Sunday, October 28, 2007

On the Evangelical Crackup

The New York Times Magazine today has an excellent article by David Kirkpatrick on the disillusionment of evangelical Christians with partisan Republican politics. Many of the old religious right warriors are becoming disenchanted with how little they have gotten for preaching the gospel of tax cuts and the Iraq war.

There are lots of people who do not really understand politics. If you think 9/11 changed everything, you weren't paying attention; worse, you didn't think you were supposed to.

Many evangelicals are serious about the gospel at the individual, moral, person-to-person level, but just don't see how it is relevant to the social, ethical, group-to-group level. For them, politics is an intrusion on normal life, and the objective of their political action is to fix the intrusion so they can get back to their normal, apolitical lives. The religious right became a mass movement when the school prayer decision and the abortion decision intruded on their lives. They wanted a moral majority to put things back the way they were.

The political operatives who invented the Moral Majority, Inc. saw an opportunity. Their agenda was lower taxes, especially on corporations and large estates, less regulation of business, and more military and diplomatic force to promote American business and state interests. School prayer and abortion were not really their issues, but they saw a way to turn temporarily politicized religious people into a useful voting block for their primary interests.

The key point here, I think, is that evangelicals were always going to be a temporary voting block, and they were never going to permanently mobilized by the issues that mattered most to business conservatives. I have seen many a conservative Christian tie themselves in knots trying to explain why the gospel required that were cut business taxes or the "death tax" or build a larger Navy.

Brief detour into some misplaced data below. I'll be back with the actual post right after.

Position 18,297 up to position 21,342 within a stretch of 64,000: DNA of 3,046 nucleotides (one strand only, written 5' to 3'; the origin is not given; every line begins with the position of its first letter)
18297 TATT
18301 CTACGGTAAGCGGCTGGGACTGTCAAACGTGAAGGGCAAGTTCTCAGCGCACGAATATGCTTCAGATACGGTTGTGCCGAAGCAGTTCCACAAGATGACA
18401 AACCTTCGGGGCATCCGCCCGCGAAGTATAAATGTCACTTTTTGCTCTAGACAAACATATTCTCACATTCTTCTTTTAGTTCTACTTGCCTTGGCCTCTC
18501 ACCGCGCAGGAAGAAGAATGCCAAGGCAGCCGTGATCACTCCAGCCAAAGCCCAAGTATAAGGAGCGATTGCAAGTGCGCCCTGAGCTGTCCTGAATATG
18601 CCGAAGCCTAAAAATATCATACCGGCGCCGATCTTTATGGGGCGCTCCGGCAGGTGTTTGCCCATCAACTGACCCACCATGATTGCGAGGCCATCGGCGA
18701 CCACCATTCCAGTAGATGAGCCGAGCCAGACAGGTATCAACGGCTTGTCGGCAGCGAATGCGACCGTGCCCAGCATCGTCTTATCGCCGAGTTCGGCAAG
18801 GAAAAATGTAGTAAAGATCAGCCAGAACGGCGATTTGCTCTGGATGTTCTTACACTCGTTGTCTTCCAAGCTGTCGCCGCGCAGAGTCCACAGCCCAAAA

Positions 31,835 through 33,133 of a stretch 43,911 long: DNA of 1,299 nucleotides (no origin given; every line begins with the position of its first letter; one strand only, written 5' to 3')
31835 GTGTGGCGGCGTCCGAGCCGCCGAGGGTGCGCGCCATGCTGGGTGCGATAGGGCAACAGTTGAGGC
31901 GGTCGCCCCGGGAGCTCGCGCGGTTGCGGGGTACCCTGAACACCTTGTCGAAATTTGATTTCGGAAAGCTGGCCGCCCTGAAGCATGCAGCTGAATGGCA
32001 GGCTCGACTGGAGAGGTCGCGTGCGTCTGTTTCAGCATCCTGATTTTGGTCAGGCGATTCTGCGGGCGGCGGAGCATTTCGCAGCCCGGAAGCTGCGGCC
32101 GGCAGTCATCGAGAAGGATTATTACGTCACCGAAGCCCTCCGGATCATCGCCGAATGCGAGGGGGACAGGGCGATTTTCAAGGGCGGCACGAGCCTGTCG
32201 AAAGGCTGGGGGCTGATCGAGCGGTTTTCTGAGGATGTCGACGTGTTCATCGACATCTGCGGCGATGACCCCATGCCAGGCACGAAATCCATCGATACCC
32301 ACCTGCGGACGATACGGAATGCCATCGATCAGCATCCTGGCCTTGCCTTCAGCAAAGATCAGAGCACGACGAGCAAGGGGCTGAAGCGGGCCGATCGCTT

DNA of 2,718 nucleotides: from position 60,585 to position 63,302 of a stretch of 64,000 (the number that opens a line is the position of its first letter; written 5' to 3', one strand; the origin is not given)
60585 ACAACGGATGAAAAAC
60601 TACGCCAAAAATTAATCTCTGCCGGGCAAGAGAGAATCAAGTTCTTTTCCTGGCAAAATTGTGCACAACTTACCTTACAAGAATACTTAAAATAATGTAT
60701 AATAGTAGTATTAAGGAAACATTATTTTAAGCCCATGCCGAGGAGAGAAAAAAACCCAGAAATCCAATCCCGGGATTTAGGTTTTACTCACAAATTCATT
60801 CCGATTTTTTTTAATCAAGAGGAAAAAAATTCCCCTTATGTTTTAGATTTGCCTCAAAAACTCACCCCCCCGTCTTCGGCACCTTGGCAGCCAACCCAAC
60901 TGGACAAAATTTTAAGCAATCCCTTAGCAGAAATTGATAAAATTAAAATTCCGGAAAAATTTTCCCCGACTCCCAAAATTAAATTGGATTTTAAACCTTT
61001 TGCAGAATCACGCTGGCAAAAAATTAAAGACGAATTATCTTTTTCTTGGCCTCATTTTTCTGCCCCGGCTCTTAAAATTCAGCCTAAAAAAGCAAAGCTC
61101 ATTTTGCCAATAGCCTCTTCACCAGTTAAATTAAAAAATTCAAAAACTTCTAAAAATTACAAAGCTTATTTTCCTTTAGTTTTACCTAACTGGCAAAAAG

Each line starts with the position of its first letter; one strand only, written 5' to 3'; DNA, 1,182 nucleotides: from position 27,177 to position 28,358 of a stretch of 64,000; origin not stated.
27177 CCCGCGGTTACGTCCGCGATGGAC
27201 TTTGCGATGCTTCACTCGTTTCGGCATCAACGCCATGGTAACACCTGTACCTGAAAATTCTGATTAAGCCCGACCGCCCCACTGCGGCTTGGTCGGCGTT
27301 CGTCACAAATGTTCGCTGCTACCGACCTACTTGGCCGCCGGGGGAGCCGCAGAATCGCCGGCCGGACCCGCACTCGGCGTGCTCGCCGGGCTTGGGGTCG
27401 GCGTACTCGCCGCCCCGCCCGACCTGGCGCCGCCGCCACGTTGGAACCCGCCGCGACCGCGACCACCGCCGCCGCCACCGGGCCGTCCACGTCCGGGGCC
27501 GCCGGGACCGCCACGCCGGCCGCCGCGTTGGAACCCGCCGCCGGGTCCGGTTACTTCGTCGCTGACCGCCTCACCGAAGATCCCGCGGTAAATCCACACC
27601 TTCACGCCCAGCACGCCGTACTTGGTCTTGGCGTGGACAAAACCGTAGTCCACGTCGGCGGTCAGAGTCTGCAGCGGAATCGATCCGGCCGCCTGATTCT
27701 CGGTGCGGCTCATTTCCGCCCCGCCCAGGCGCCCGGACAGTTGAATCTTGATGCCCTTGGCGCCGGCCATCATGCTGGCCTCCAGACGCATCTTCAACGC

When apolitical evangelicals figured out that politics is mostly about material interests and always requires compromise, they would lose interest. Unlike the secular left, the religious right always has the option of giving up on politics because it is too political. Politics is an inherently bad way to preach or enact the gospel. The evangelical crackup is mostly what happens when people who are Christians by conviction and political by necessity figure that out.


Janet said...

I just finished blogging on that same article. I remember the dismay I felt many years ago, hearing Hal Lindsey speaking out on the Panama Canal, and wondering what on earth made that a religious issue. Not that I object to Christians having opinions on political and international issues; I just don't like them presenting them as Christian positions.

In all fairness though, here in Canada at least, the left virtually drove evangelicals into conservative arms by treating them and their concerns with open contempt. We don't have the political clout that the American movement enjoys. Not that this is always a bad thing.

Anonymous said...

I don't know about the situation in Canada, but here the evangelicals were not being specifically pandered to by the left as they were by the right. This was because the left by and large does not believe in legislating the 4 G's as the kentucky GOP governor likes to call them (AKA the 4 big wedge issues), God, guns, gays, and delightfully put gynecology (meaning abortion).

Anonymous said...

The left is not reluctant to legislate the 4 G's at all. It merely maintains different positions on what the legislation ought to be. Or, to put it more specifically, it often prefers to litigate rather than legislate, but the left's conception of litigation is legislation by other means.

However, Gruntled's point about evangelical participation is certainly historically on target in this country. They have been only intermittently politically active, and only when specific issues (e.g., the left's litigated legislative pro-abortion agenda) have seemed extraordinarily unjust and immoral.